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Have you ever wondered why graffiti is often painted over in a colour different from the wall on which it is scrawled? In his recent exhibition of photographs, Carl Warner explores such sites of urban anguish in industrial and public spaces throughout Brisbane. The exhibition seems particularly apt in the renovated University Art Museum, with its lofty windowless rooms and painted grey concrete floors.
The silenced graffiti photographs are just one facet of Warner's exhibition, A Concrete Pasture. Other images include extreme close-ups of rigorously geometric roller doors, concrete bridge girders, timber panelled walls and a host of other surfaces that constitute our immediate environment. Warner asks that the photographs be understood as works on paper, suggesting a deliberate relationship between the constructed photographic image and the archival paper on which it is printed and which is then pinned to the wall. Perhaps the most striking works in the exhibition are a set of large screens (4 metre x 1 metre) suspended from the ceiling. Resembling translucent rice paper, these screens feature concrete girders—the density of which is played off against the weightlessness of the material. This tension takes on a subtle, quiet beauty as one walks around the screens and looks into the texture and composition of the images.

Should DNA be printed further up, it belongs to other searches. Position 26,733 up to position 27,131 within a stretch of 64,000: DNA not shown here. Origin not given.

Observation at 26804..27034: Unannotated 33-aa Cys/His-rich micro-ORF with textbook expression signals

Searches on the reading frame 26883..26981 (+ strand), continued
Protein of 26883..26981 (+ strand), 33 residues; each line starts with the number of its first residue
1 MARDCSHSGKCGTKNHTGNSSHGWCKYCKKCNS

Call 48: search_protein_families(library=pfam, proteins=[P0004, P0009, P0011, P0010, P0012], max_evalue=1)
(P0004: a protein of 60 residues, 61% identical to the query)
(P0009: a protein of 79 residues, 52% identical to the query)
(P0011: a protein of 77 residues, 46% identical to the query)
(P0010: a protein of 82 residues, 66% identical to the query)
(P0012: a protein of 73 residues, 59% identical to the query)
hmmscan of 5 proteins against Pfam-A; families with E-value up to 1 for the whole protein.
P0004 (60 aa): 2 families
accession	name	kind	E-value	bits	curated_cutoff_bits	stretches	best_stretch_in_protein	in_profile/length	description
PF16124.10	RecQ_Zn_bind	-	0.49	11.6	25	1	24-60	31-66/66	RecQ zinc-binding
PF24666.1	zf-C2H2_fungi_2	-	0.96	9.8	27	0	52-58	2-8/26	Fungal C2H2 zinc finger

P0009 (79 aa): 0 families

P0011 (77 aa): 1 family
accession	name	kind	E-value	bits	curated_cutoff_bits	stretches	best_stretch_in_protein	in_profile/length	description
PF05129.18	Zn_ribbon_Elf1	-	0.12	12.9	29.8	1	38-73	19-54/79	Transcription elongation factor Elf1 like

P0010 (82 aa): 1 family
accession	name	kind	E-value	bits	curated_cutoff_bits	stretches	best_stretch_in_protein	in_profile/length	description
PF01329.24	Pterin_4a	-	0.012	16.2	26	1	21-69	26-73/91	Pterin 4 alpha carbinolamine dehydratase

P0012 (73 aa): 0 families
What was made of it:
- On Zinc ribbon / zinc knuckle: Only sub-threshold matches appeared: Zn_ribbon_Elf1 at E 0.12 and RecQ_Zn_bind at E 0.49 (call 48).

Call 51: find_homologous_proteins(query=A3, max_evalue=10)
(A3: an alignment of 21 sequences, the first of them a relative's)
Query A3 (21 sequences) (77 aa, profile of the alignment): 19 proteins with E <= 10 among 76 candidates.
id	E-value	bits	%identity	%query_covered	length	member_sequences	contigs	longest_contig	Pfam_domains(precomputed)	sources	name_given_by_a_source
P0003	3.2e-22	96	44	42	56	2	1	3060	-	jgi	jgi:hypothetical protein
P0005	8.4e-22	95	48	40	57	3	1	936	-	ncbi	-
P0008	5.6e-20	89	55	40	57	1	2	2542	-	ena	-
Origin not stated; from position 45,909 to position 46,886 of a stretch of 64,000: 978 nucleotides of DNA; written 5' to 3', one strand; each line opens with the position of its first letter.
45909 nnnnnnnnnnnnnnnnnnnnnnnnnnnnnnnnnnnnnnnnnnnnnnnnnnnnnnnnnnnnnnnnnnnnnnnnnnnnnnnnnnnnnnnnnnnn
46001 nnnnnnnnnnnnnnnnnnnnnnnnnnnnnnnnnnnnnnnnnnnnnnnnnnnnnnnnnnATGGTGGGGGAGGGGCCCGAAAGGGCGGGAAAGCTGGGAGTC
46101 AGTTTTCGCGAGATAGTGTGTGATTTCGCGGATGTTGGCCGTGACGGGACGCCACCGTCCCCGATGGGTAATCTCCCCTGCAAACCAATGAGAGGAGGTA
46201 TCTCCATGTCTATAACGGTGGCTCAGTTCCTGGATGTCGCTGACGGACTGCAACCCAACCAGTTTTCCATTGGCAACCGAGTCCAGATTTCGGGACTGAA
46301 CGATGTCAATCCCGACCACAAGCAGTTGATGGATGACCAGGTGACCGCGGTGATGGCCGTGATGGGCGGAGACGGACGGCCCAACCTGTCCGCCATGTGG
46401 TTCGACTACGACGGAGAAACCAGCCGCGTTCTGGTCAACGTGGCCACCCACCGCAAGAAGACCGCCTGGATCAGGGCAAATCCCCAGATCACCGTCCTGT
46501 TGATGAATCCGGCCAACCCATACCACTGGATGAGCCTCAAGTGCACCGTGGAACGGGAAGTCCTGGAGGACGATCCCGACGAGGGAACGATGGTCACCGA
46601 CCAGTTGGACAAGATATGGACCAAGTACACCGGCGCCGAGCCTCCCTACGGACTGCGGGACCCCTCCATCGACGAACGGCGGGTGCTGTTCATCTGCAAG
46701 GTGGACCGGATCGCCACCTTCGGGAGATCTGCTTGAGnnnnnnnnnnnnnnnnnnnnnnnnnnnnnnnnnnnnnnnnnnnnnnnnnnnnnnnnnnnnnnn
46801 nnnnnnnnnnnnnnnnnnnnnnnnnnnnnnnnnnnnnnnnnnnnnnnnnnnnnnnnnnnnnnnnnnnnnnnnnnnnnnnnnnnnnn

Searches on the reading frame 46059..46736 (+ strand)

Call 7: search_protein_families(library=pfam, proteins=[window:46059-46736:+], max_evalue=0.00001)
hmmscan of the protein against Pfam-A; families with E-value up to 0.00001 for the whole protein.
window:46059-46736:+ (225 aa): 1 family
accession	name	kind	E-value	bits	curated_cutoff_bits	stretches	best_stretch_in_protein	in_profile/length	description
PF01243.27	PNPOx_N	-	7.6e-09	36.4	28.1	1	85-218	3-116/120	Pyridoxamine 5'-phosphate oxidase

As Kirsty Grant points out in her catalogue essay, Warner's photographs share visual similarities with some abstract minimalist paintings of mid-twentieth century American artists, including Agnes Martin, Mark Rothko and Robert Ryman. This focus is highlighted through the repetition which is so integral to the exhibition. For instance, the grid formed by the lines of the roller door is echoed in the display of the works as a grid, or bank of images. Also specific images recur throughout the various sections of the gallery, in different sizes and colours. The grid carries with it the notion of infinite repetition—there is no end to the matrix that forms it. In a sense, Warner presents us with the never ending roller door of suburbia, rendered in compulsive detail.
Through the obvious cropping and colour-toning of the photographs, Warner makes it clear that he is giving us a personal interpretation of the local landscape. However, due to the very nature of the medium, there is still a strong sense that he has 'discovered', with his lens, a Rothko under the bridge. While context is eliminated and narrative detail removed, the photographs tease us with the knowledge that they are taken from our surrounds. They challenge certain ideas about our lifestyle, including a questioning of the desire to paint over graffiti and yet leave a permanent reminder of the aberration. Rather than dictating a specific meaning, these works alert us to the particularities of our daily environment. Even the dark bitumen squares which are used to fill holes in the road (and which are particularly prevalent along Coronation Drive as one leaves the University) take on a charming new significance.